Mooncranker is a one-time academic turned television personality who is now an alcoholic has-been making a living touring obscure parts of the world to deliver lectures on his past glories. He is a pathetic, self-obsessed figure who has practically no awareness of what is going on around him in the world. He is in Istanbul when young Farnaby encounters him. Farnaby is someone who has never quite worked out what he wants to do with his life and is currently living in Istanbul to research aspects of Turkish history in which he has no interest whatsoever. Farnaby had met Mooncranker ten years before, when Farnaby was just 13 years old and living with his aunt and uncle while his parents divorced. He had, at more or less the same time and with the same excessive enthusiasm, discovered religion and masturbation.
He had also discovered Miranda, a friend of the family who was a year or two older than he was. They partnered each other successfully at tennis, explored the grounds, and started hesitantly developing a relationship. Then Mooncranker appeared on the scene. Mooncranker also has his eye on Miranda, and for him young Farnaby is just a nuisance who is in the way. At one point Mooncranker gives Farnaby a crucifix, which turns out to be composed of sausage meat wrapped in white bandages, and which quickly begins to decay in the summer heat. I was, I confess, never entirely convinced of either the gift, which seemed particularly ludicrous, or of Mooncranker’s exact motives at this point. It is a significant moment that shapes Farnaby’s future, it is the moment that the entire plot hinges upon, and it made no sense to me.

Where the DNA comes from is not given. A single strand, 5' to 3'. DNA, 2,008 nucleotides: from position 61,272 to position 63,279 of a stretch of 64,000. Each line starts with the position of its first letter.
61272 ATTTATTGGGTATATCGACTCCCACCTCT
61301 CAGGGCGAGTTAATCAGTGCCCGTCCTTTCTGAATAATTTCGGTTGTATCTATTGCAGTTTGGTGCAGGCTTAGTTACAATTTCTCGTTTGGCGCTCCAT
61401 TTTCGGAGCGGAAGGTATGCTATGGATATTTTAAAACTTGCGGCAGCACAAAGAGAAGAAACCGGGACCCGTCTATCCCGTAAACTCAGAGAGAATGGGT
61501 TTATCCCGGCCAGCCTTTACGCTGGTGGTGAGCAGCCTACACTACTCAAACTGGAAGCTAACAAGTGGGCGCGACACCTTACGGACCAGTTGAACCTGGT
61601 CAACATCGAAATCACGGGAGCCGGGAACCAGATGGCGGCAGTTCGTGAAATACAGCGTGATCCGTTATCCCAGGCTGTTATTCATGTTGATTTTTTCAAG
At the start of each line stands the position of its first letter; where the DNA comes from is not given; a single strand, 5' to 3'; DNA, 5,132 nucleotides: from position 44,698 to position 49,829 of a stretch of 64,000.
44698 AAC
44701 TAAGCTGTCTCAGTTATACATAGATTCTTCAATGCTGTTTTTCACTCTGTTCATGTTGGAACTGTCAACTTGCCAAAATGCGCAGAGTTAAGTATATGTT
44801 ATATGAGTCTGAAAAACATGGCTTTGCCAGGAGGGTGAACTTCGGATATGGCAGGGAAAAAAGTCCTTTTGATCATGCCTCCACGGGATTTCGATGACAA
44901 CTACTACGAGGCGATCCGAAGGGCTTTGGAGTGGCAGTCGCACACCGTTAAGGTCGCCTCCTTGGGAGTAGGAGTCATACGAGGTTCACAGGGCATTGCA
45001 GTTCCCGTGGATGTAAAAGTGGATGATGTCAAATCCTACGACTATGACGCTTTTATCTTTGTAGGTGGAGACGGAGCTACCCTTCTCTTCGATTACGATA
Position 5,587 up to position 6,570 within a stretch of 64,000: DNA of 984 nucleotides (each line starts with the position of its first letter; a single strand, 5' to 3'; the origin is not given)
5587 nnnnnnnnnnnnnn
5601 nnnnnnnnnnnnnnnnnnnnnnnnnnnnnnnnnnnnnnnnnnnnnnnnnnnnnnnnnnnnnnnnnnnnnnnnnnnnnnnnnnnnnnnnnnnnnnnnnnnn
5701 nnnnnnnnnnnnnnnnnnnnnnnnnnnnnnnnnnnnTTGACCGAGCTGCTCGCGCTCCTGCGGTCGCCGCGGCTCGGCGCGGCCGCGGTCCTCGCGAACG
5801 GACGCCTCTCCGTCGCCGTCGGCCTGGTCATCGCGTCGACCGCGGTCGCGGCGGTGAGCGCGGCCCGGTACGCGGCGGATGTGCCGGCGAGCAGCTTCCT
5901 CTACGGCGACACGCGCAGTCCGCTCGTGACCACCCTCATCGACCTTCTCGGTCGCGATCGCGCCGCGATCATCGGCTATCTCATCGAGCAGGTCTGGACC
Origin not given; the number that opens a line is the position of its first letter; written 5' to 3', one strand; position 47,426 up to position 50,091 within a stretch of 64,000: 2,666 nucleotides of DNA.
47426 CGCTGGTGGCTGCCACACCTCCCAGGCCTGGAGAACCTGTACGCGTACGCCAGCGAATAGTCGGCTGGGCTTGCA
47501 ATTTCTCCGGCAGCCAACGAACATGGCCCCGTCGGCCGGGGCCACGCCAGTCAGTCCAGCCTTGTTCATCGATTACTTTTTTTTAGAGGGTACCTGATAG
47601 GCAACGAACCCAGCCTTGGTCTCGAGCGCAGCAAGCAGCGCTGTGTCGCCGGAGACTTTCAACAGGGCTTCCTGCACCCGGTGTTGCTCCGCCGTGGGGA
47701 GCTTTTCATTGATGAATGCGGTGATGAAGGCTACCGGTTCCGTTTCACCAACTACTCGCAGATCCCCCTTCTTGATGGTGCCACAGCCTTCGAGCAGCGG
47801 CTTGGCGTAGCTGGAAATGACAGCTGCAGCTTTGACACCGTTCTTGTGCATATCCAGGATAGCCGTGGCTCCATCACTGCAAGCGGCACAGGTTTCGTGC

Be that as it may, the stinking, rotting crucifix is apparently enough to destroy Farnaby’s religious belief and allow Mooncranker to walk off with Miranda.
Now, ten years later, when Farnaby reluctantly meets Mooncranker at his uncle’s behest, he finds a broken figure so far gone with alcoholism that his memory has been largely destroyed. He has no notion who Farnaby is. He clearly needs hospital treatment, and Farnaby finds himself in the unwelcome position of having to get him into a hospital and keep him company there. In one of his more cogent moments, Mooncranker begs Farnaby to go and find his secretary who has recently left him. Farnaby is minded to turn the request down, until he learns that the secretary is Miranda.
She, it turns out, has gone to a spa hotel in the mountains of Anatolia. Farnaby follows her there, and a little later Mooncranker discharges himself from hospital and travels there also. What follows, pretty much the whole of the second half of the novel, is also the best part of the book. There is some bravura comic writing when the various residents of the hotel take to the pool in the twilight and snatches of disconnected conversations twist in and around each other for page after page. There’s a remarkable sense of place as various characters explore the mountains behind the hotel with their ruins of former civilisations. There is rather crude sex comedy as the various guests try to get laid with varying degrees of success. And there is a complex examination of belief and trust that suggests something of what Unsworth would become.
It is not, I suppose, a bad book; but it is not a place to start one’s reading of Barry Unsworth.